The performance Tatlin’s Whisper #6 that took place in the Havana Biennial in 2009 also gave rise to a huge scandal. Tania invited people from the audience to take the stage and speak about whatever they wanted for a minute. If it took more than the stated time, the participants were violently dragged from the podium by two actors in military uniforms. As another symbolic reference, they put a white dove on each speaker’s shoulder referencing the bird that landed on Fidel Castro during his first speech in Havana after the triumph of the 1959 revolution. Unexpectedly (especially for Biennale organizers) the performance turned into a heated political debate culminated by words of a woman who said that ‘she wished that one day freedom of speech in Cuba would not have to be a performance’.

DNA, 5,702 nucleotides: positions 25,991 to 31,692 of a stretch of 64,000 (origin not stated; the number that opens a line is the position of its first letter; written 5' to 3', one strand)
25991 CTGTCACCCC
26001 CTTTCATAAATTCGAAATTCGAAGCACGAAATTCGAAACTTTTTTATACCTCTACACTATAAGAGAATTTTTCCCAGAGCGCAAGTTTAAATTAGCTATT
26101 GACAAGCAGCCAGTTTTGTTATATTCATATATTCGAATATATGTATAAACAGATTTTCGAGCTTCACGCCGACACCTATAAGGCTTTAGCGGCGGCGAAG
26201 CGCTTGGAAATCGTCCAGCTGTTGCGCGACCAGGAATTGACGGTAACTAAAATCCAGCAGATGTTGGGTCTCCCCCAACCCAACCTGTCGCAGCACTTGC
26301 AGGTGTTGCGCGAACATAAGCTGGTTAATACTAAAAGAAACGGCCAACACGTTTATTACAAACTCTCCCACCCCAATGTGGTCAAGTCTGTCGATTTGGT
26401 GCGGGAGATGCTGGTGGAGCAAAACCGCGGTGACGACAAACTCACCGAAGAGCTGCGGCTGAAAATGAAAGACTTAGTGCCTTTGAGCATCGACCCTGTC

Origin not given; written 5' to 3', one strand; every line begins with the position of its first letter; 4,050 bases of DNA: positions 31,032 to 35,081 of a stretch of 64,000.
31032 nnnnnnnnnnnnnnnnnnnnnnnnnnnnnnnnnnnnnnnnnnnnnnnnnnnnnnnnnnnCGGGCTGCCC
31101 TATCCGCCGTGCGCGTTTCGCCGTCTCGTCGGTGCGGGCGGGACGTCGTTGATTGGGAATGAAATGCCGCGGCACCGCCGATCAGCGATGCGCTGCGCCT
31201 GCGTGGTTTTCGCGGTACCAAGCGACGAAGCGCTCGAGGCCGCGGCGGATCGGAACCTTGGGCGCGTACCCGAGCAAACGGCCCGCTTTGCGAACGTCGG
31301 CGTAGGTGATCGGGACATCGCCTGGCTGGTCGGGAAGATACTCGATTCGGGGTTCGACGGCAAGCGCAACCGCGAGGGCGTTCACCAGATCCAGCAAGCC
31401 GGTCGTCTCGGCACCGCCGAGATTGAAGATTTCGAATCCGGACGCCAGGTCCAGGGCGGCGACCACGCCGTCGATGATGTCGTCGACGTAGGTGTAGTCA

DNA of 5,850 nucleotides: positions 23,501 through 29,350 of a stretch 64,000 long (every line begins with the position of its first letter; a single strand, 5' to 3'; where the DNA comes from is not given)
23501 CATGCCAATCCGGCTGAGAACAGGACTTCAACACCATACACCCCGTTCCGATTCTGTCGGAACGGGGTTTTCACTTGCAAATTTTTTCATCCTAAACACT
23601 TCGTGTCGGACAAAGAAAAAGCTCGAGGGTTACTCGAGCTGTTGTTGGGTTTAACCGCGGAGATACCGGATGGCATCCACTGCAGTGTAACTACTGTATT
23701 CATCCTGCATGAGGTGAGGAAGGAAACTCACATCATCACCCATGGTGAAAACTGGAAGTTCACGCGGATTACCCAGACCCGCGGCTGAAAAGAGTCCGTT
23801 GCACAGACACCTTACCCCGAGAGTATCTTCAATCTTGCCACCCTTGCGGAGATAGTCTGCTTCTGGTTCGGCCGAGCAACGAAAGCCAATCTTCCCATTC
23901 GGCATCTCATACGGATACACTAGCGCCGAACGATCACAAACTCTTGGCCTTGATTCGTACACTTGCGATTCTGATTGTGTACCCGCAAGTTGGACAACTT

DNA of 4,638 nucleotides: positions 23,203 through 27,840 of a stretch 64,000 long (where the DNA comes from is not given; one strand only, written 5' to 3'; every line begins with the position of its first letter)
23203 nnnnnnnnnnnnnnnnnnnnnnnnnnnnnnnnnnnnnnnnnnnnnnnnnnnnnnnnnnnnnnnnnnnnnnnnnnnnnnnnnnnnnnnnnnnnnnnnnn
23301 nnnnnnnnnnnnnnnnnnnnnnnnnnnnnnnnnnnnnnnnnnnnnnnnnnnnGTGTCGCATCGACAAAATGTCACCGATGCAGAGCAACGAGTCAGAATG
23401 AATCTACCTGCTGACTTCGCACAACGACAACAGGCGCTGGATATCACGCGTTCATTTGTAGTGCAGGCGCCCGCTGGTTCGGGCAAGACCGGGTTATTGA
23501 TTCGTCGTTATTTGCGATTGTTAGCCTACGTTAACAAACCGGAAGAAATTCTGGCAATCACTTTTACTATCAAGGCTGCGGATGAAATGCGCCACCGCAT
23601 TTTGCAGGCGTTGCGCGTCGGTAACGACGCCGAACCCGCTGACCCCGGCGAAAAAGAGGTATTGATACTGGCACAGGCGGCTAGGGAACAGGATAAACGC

However, the repetition of Tatlin’s Whisper #6 scheduled on December 30, 2014 finally exasperated Cuban officials and cost Bruguera her passport. As she explained, “The aim is that Cubans peacefully express what ideas they have about their nation and its future, after the re-establishment of relations between Cuba and the United States.” The event was supposed to run under hashtag #YoTambiénExijo — “I Also Demand. But the performance wasn’t destined to happen: the artist was arrested right before the arriving to the site. Even though she was released at the evening of the same day she is not free to travel. For the Biennale of Performance Bruguera recorded a video-interview and documentation of her new performance, 100-hour uninterrupted reading of Hannah Arendt’s The Origins of Totalitarianism, that started on May 20, 2015 at 10 a.m. Together with Tania, also read some parts of the book to express solidarity to those who have to eat dirt on the island of freedom.

The curtains look as though they’ve closen but the Biennale will end (officially) with Marta Minujín’s performance taking place on June 27th at 5pm on the bridge Puente de la Mujer.